b. However, Google then began to experiment with how many ads it would show in those positions, and by and large, placed a higher threshold of quality [prior to August 2005, CTR (click-through rate) was the only measure of quality] and CPC (cost-per-click) before it would elevate an ad to the premium area. The exact thresholds were never publicized, but typically, ads with actual CPC's below .75 had trouble making the grade for premium positioning. Ads with CTR's below the averages for the keyword or industry sector had trouble making the premium spots too. I'm guessing Google tweaked the formula several times.

As Nick Fox told me today, because (1) "these ads get more attention from users," and (2) "push organic results lower on the page," to say nothing of (3) "being particularly valuable for many advertisers," it's important for Google to find the right balance here. Above all, the user response to the ads is paramount. Users must not become turned off by the overall perception of quality in their day-to-day use of the search engine.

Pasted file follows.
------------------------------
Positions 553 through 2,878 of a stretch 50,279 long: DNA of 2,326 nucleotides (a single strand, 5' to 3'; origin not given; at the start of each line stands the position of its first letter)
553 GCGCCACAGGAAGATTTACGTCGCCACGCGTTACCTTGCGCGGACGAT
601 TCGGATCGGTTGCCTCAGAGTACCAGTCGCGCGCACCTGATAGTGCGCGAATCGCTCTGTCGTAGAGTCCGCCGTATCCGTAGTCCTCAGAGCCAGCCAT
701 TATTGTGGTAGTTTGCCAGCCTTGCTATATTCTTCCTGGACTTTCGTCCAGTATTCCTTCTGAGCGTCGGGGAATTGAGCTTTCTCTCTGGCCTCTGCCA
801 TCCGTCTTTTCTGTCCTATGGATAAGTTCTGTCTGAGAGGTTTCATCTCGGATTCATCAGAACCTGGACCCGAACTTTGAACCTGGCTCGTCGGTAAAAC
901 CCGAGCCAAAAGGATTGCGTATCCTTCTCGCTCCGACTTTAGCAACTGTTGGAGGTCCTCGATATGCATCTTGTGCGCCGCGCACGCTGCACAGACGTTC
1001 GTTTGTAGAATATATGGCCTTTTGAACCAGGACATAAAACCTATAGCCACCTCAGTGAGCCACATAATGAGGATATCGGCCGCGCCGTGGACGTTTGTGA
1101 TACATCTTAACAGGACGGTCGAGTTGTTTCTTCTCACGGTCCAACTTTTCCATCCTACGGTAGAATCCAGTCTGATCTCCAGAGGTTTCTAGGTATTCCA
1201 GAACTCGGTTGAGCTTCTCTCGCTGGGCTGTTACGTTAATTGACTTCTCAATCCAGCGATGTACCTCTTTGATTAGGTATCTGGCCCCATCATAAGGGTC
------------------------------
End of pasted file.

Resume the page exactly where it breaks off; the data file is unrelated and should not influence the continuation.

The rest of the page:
So until now, the function that determined whether an ad would show in a premium position or be placed in the right-hand margin was weighted heavily towards quality score, but also included actual cost-per-click. That made it different from the rest of the auction, which went on the basis of quality score and max bid. Max bid can often be much higher than your actual CPC because of the discounter built into the pricing method.